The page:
Sunday, 17 February 2013

What a "clean room" means to a teenager

The Before...
We just had yet another round about the room. But this time, I didn't yell or even get mad.  I was too busy laughing.

Why? Because the absurdity of what a teen can call a "clean" room just hit me. Maybe it's because I haven't been sleeping well, and I'm punchy. But it was all too funny to do anything but laugh..

For those of you new to this parent thing, you might not understand. Let me put it in simple terms. Two year olds make a mess. Teenagers give F4 tornadoes a run for their money. 

And then they "clean" it up. And that's where the real fun starts. We had that particular breed of fun just tonight. But I was laughing to hard to haul out the camera, so use your imagination. Here goes...

According to the alternate-reality world of teenager-hood, a clean room may include:

  • Five assorted glasses, cups and mugs
  • Three plates and two bowls
  • My favourite tea pot, the one I said must never, ever, ever, under any circumstances go further than the dining room  (because it was a wedding present and cost more that I could ever possibly justify spending for a tea pot!) 
  • Three pairs of shoes in the hall just outside of the door
  • Two belts on the same hall floor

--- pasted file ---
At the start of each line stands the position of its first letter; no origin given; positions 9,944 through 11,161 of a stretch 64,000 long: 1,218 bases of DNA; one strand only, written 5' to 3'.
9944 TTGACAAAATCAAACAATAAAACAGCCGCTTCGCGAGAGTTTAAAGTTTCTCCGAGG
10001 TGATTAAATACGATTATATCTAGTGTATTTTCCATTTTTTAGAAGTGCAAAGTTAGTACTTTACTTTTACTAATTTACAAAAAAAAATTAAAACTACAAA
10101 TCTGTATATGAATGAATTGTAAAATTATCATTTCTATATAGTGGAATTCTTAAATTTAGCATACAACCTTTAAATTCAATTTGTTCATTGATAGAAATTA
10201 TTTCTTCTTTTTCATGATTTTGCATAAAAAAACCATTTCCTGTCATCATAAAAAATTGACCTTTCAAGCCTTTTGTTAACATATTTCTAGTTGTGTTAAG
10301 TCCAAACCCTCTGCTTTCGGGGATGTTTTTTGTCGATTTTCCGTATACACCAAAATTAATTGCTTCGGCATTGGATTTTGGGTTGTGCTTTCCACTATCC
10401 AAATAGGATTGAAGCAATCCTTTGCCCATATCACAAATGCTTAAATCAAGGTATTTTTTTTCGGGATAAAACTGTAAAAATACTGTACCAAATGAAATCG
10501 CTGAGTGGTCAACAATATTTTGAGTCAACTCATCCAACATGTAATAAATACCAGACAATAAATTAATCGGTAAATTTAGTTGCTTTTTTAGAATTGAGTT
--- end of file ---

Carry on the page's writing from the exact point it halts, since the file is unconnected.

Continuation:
• A floor under the bed which was home to a half dozen power cords and headphones, several food  wrappers, an apple core and at least two magazines. 
  • A pile of "I don't know what to do with this" stuff that covers about a 2' x 2' square of carpet
  • A dresser top that I know is there only because I can remember what it looks like from when we moved in.
  • Ditto the bedside table top
  • Ditto the desk top
  • An unmade bed piled with at least half of the blankets, quilts and pillows we own (she likes to make a "nest" to sleep in...oh, wait. She got that trait from me. Never mind...)
I walked in, because she wanted me to see the "clean room". My husband, who had beaten me to the punch, was laying on the floor, laughing. I could not help but joining in. So we giggled. And my daughter giggled. And her friend, who was "helping" her clean, giggled. 

And when we finished laughing, she put on the two belts, and two of the pairs of shoes that had been in the hall (one pair on feet, one on hands), then picked up the long-since outgrown little girl purse from the dresser and announced she was ready to go to Wendy's for a Frosty. as a reward for cleaning her room. 

So.....Dishes removed, space under the bed cleared and vacuumed and the desk somewhat exposed, my husband took the girls to Wendy's for those Frostys

Yeah, according to the "Great and Powerful Oz", or "The Book of Really Good Parenting" (which I am sure exists, but I never did find a copy), we are bad parents.  We should have refused to play along until the room was genuinely clean. We should have used it as an object lesson for responsibility and natural consequences and all the other things the people who have read that "Really Good Parenting" book do. 

But we didn't. We laughed and we bought Frostys

But you know what? I don't care what I should have done. It was worth it for the giggles she gave us. And that's more precious than all the spotlessly clean rooms in the universe.

1 comment:

Michelle Billett said...

I am also a member of the bad parent club. I raise my Frosty in a toast to you!